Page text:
Compelling news from the refugee and migrant sector
Print Friendly, PDF & Email

Afghan refugees between a rock and hard place

20 April 20170 comments

Afghan refugees pressured by Pakistan to return to their strife-riven homeland face violence, hunger and homelessness, according to NGOs working in the region.

The United Nation High Commission for Refugees (UNHCR) says more than 600,000 Afghans returned last year from Pakistan, where rights groups have documented campaigns of harassment by the authorities.

Pakistan suspended its forced repatriation policy in December but resumed it recently and advocates say harassment is on the rise again.

The UN says a similar number of returnees this year would further strain the capacity of the Afghan government, which is already unable to deal with those who came back in 2016.

At the same time, the UN says, a record 400,000 people were displaced by war inside Afghanistan last year.

A recent UN survey found that 46 percent of returnees around the capital, Kabul, were experiencing food insecurity.

The figure was 30 percent in Nangarhar, a province bordering Pakistan. Of those surveyed in both locations, 63 percent listed employment as a “priority need”.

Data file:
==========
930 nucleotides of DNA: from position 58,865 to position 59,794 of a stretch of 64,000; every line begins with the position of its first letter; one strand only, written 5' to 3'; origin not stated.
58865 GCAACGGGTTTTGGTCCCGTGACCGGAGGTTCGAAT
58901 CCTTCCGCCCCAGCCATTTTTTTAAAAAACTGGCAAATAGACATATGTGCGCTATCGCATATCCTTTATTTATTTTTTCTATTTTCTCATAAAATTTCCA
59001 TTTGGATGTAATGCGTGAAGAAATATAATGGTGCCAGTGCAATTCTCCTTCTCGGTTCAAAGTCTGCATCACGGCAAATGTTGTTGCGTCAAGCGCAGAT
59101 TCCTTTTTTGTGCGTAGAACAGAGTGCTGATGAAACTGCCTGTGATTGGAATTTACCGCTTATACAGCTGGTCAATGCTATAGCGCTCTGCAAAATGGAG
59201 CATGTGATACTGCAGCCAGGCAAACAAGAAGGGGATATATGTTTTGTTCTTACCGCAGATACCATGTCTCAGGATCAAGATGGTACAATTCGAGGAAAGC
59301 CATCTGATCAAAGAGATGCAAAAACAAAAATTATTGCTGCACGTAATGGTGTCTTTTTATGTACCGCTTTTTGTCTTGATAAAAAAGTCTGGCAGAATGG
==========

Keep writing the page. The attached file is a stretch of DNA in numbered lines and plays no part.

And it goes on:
And exacerbating factor is that many returnees have no home to return to. Land would not only give them somewhere to build a house; it would also allow them to farm, which would cut down on hunger and unemployment.

A land distribution program launched in Afghanistan has so far made little progress.

The government gives each returnee $US50, while the UNHCR provides registered refugees with another $US200.

But the money disappears quickly with rent for houses costing of $75 to $100 a month.

The government and humanitarian agencies have asked for $550 million to fund program in 2017 but so far only 21 per cent of that has been committed or delivered.

“As aid agencies there is only so much we can do with the budgets and resources we’re given,” said Mohammad Nader Farhad, a spokesman for UNHCR.

“There are some institutional matters that different ministries of the Afghan government will have to work on as well,” he said

The inability of ministries to coordinate and provide long-term solutions, such as land distribution, has been an issue for the Afghan government for years.

Last year, Amnesty International reported that the government had failed to implement a national policy to provide basic living conditions for displaced people. Amnesty found many were living “on the brink of survival”.

The situation has since worsened with record numbers of both returning refugees and people displaced by fighting.

As Pakistan ramps up its repatriation efforts and as the war in Afghanistan intensifies, things could get more desperate.

There are still more than two million Afghan refugees in Pakistan, about half of whom Pakistan has refused to register officially.

Although Pakistani officials have denied that authorities were purposefully harassing Afghan refugees, reports of harassment have become commonplace.


Laurie Nowell
AMES Australia Senior Journalist